(Reuters) – Russian President Vladimir Putin attends the opening ceremony of the Sochi Winter Olympics on Friday determined to prove his doubters wrong after militant attacks, and ballooning costs overshadowed preparations.
Putin has staked his reputation on hosting a safe and successful Games in the Black Sea resort of Sochi, where a spectacle before 40,000 spectators at the new Fisht Stadium will signal the start of the full sporting programme.
He will be joined by leaders from China, Japan and about 40 other countries in a show of support despite an international outcry over Russia’s “gay propaganda” law passed last year.
U.S. President Barack Obama, French President Francois Hollande, British Prime Minister David Cameron and German President Joachim Gauck are not attending the Games.
Despite grumblings about poor accommodation and tight security, the mood among competitors and officials after a handful of early qualifying events in Sochi and at the mountain base 40 km (25 miles) to the northeast was upbeat.
“Conditions offered to the athletes are absolutely outstanding,” said French Olympic Committee president Denis Masseglia on a clear, crisp morning.
Some 37,000 security personnel are on high alert over threats by Islamist militant groups based in the nearby north Caucasus region to attack the February 7-23 Games, the most expensive ever staged at an estimated cost of $50 billion.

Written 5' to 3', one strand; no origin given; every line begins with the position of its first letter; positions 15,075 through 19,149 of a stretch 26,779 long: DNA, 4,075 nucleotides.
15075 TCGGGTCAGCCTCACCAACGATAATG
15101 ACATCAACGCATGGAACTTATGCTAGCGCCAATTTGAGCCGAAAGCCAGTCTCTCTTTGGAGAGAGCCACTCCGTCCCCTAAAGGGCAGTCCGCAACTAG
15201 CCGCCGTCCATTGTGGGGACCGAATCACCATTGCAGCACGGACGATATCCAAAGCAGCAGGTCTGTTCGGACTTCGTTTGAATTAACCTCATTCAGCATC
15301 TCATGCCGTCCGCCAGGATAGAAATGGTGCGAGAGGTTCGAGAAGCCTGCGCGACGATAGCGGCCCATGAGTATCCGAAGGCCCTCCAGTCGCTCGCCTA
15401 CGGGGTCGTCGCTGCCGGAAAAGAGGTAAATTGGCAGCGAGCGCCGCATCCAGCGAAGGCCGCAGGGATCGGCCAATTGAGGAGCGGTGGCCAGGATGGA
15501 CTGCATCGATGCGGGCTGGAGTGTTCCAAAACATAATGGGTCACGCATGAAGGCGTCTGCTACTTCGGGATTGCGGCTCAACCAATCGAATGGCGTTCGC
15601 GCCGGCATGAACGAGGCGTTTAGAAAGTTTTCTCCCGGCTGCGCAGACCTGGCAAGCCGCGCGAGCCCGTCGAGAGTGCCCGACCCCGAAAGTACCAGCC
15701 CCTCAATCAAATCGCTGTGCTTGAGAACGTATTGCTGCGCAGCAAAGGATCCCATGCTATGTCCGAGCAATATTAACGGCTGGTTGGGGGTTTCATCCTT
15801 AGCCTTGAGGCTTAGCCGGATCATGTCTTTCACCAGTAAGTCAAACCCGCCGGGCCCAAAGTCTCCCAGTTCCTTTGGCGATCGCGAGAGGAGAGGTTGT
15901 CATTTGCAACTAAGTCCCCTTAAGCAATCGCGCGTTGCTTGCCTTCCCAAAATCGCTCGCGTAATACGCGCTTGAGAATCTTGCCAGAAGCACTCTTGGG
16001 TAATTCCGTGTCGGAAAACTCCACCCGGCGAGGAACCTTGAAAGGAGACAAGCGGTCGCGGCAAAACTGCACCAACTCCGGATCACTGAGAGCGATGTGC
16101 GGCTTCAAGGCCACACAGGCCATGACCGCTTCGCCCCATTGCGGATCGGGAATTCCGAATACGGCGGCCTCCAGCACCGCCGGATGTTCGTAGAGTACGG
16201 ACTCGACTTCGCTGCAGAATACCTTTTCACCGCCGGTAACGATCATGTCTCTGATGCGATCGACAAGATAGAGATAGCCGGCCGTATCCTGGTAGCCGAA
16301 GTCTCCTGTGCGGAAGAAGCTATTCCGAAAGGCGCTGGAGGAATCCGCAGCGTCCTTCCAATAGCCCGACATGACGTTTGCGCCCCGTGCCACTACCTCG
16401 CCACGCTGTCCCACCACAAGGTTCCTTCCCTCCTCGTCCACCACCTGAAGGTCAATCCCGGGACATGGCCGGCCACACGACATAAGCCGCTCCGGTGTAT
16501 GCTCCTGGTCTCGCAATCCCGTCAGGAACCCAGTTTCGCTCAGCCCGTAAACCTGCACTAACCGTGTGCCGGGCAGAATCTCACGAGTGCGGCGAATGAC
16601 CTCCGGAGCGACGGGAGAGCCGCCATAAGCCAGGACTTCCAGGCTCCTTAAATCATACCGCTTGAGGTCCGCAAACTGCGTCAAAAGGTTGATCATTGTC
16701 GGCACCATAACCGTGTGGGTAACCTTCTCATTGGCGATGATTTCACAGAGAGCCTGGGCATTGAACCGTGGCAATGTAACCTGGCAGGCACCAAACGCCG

Separatist guerrillas seeking an independent Islamic state in Chechnya and neighboring regions of southern Russia have vowed to disrupt the Olympics, which they say are taking place on land seized from Caucasus tribes in the 19th century.
Despite a “ring of steel” around venues, Russian forces fear a woman suspected of planning a suicide bombing may have slipped through.
Security analysts believe that an attack is in fact more likely elsewhere in Russia to humiliate Putin, who launched a war to crush a Chechen rebellion in 1999.
Twin suicide bombings killed at least 34 people in December in Volgograd, 400 miles northeast of Sochi.
Moscow mayor Sergei Sobyanin on Friday tweeted to people in the capital “to be especially vigilant and careful on the metro, on ground transportation, at train stations etc.” now that the Games were about to begin.
Underlining international unease over the threat of militant violence, the U.S. Transportation Security Administration is temporarily banning carry-on liquids, aerosols, gels and powders on flights between Russia and the United States.
The United States issued a warning on Wednesday to airports and some airlines flying to Russia for the Olympics to watch for toothpaste tubes that could hold ingredients to make a bomb on board a plane.
Deputy Prime Minister Dmitry Kozak told reporters in Sochi that Russian security services were working with colleagues from Europe and North America to minimize the risk of attack.
“There is no reason to believe that the level of danger in Sochi is greater than at any other point on the planet, be it Boston, London, New York or Washington,” he said.